"...so much of life...is about trying to grab and hold memories..." (Rick Kogan/The Maestro/Chicago Tribune Magazine)
As we get older we cherish our memories. They are the lifeline to our past. This is especially true during holiday seasons.
Our grandparents, parents, aunts, uncles, and others are gone. Cousins are spread far apart. Kids are grown and on their own. They do not want to continue the seasonal feasting.
You are left with memories of the past.
If you come from an "etnic" family, food and feasting were the norm. Days of shopping and scouring the city for the best products. Going to the lamb, ham, or both guys.
Going way across town to the ethnic bakery because they have the best pastries or cookies. Going to two, three, or more ethnic delis for specialty ingredients.
Then there is the prep work and baking which starts a few days before the feast. The cooking starts early on the big day.
All this is like a religious ritual. Done season after season, year after year, decade after decade.
When all is ready and tables are groaning with food, you sit and eat, and eat, and eat.
If you are young, you listen to the stories. The stories your parents and relatives tell of their own childhood feasts.
The stories of your grandparents and the immigrant experience.
The stories of hard times and kind people. The stories of real communities where people helped each other, gave what little they had, and never depended on the "dole".
The stories of their feasting. Their good times. How their parents prepared the lamb, baked the cookies, or the quality of the home made wine.
They are always the same stories. Once in a while a new memory is added.
You eat and drink some more. At the end of every feast my dad would put his hands on his stomach. He would say the same thing. "If I die right now, I will die a happy man."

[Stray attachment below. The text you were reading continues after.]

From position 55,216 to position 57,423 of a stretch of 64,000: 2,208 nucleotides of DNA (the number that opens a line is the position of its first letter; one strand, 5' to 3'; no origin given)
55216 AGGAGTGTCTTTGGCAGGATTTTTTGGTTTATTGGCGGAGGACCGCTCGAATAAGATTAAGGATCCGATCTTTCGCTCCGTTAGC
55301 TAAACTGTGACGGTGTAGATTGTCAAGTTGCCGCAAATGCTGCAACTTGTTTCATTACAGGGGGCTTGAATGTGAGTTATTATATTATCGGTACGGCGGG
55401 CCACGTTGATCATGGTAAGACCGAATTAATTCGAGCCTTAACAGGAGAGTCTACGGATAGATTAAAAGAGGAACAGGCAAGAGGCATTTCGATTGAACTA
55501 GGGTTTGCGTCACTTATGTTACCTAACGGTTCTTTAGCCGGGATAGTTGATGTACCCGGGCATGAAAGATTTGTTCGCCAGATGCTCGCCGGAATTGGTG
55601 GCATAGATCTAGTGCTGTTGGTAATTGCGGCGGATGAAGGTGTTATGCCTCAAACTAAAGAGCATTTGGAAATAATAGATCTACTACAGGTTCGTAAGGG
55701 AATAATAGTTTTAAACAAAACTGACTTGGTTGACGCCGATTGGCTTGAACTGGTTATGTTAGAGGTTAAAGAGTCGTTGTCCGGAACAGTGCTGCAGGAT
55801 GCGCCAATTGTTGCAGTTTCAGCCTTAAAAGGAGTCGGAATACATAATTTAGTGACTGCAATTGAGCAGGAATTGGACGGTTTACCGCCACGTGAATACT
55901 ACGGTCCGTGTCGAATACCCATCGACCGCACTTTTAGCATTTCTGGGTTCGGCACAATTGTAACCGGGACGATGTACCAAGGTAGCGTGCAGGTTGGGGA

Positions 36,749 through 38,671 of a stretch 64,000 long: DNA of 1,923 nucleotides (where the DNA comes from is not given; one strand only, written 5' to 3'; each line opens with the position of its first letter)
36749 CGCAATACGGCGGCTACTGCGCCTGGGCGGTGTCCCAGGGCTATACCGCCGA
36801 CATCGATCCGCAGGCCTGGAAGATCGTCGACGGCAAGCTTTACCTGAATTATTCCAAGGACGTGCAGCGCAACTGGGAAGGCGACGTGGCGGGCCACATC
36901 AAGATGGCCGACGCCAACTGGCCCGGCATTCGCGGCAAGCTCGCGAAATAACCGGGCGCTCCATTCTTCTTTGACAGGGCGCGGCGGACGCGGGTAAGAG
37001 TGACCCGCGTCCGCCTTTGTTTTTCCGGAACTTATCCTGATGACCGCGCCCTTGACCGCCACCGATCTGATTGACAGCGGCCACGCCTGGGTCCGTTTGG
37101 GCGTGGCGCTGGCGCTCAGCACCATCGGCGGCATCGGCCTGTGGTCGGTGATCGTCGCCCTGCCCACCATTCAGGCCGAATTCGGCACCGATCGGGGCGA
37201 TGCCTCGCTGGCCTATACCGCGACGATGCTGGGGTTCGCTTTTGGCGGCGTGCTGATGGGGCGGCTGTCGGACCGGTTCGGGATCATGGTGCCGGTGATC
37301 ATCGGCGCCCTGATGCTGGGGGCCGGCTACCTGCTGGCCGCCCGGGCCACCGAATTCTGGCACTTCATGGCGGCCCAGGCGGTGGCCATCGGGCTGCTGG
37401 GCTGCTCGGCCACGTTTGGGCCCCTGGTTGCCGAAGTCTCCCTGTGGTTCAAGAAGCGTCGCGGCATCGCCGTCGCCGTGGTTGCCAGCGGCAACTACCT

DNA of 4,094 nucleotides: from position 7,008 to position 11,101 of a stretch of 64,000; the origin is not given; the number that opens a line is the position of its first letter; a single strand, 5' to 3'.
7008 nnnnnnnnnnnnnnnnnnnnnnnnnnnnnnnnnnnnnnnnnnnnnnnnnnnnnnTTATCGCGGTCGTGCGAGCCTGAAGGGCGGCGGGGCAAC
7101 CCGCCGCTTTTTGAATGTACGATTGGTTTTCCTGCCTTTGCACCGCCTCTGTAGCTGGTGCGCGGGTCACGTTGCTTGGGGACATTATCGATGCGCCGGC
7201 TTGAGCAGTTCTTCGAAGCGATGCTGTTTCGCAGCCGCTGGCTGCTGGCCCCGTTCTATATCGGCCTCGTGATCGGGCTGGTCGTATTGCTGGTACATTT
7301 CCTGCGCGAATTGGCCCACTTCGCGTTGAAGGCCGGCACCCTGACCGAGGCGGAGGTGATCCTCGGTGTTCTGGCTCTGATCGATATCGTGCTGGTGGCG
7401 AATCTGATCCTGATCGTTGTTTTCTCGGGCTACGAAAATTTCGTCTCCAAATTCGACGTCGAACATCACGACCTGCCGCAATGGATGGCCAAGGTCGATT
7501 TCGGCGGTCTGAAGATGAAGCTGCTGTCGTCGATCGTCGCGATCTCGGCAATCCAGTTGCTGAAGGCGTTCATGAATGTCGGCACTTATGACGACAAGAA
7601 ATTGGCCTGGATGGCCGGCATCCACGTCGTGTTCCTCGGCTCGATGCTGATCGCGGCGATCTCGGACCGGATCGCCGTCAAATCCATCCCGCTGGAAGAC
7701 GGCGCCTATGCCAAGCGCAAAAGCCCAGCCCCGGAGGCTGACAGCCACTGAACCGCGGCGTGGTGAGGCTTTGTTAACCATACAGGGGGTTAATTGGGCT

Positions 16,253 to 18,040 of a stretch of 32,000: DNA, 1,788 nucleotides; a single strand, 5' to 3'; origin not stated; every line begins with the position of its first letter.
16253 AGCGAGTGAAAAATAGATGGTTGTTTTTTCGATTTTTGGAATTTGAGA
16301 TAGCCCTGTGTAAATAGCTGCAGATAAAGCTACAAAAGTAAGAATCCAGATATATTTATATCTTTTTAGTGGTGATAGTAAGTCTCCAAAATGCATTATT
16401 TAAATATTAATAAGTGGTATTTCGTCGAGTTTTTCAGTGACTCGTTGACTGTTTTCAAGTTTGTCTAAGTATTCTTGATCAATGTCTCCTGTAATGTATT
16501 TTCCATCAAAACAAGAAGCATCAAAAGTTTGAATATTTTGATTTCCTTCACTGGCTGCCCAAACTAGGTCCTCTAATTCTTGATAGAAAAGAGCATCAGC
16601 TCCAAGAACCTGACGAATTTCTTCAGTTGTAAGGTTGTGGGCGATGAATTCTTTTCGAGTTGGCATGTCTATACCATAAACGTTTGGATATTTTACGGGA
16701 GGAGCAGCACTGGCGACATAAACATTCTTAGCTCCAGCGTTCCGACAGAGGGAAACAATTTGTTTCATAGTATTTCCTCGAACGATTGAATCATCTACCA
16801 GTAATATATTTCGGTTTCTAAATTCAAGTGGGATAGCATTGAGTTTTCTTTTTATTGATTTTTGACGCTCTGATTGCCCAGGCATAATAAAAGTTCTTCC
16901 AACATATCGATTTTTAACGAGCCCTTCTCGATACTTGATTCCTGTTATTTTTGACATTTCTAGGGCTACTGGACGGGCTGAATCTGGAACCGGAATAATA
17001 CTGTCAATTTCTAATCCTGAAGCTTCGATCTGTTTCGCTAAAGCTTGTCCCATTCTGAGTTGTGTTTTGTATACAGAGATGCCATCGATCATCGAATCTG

When it is your turn, you prepare the feasts. You do the shopping, the prepping, and the work. It is your table people sit around. You are the one with the pride glistening in your eye. You add your stories to the mix.
Fate plays cruel tricks. The people dwindle away. It gets tougher and tougher to prepare the feast for so few. The feasting ends. You are left with memories.
Sometimes you think, maybe you will recreate those past times. You plan a traditional family feast. Somewhere along the line you realize there will be too few or no one to share it with. The feast was not only about the food. It was about sharing. Sharing with people you cared for. It was about family and friends. Tight knitted groups of people.
So, you sit and remember. You see the dead sitting around those tables. The glisten in their eyes and smiles on their faces. The pride they took in providing the feast. The love of the people all around those tables. Your throat catches. Your eyes water.
Those memories are "Kodak Moments" in your minds eye.
Maybe you think about going to brunch with friends. Or just having a few people over. Maybe you are invited to someone else's dinner.
It is not the same. There is something missing. Something more important than sharing food. Traditions and rituals that somehow survived through millenniums, like people, die.
"...so much of life...is about trying to grab and hold memories..." Those memories are all we have to savor. They are something to hold on to. They should not be allowed to fade like the photos above.
If you are feasting with family and friends this Easter or Passover, enjoy. Create new memories. Teach the young to keep traditions alive. Like religion, tradition and ritual are what keep families and communities together.
Easter and Passover are religious celebrations. They remind us of our faith. But, like Christmas or Thanksgiving, they are so much more. The feasting is a celebration of our faith and our families. It is sharing what we have with them. It is our faith. It is sharing the love.
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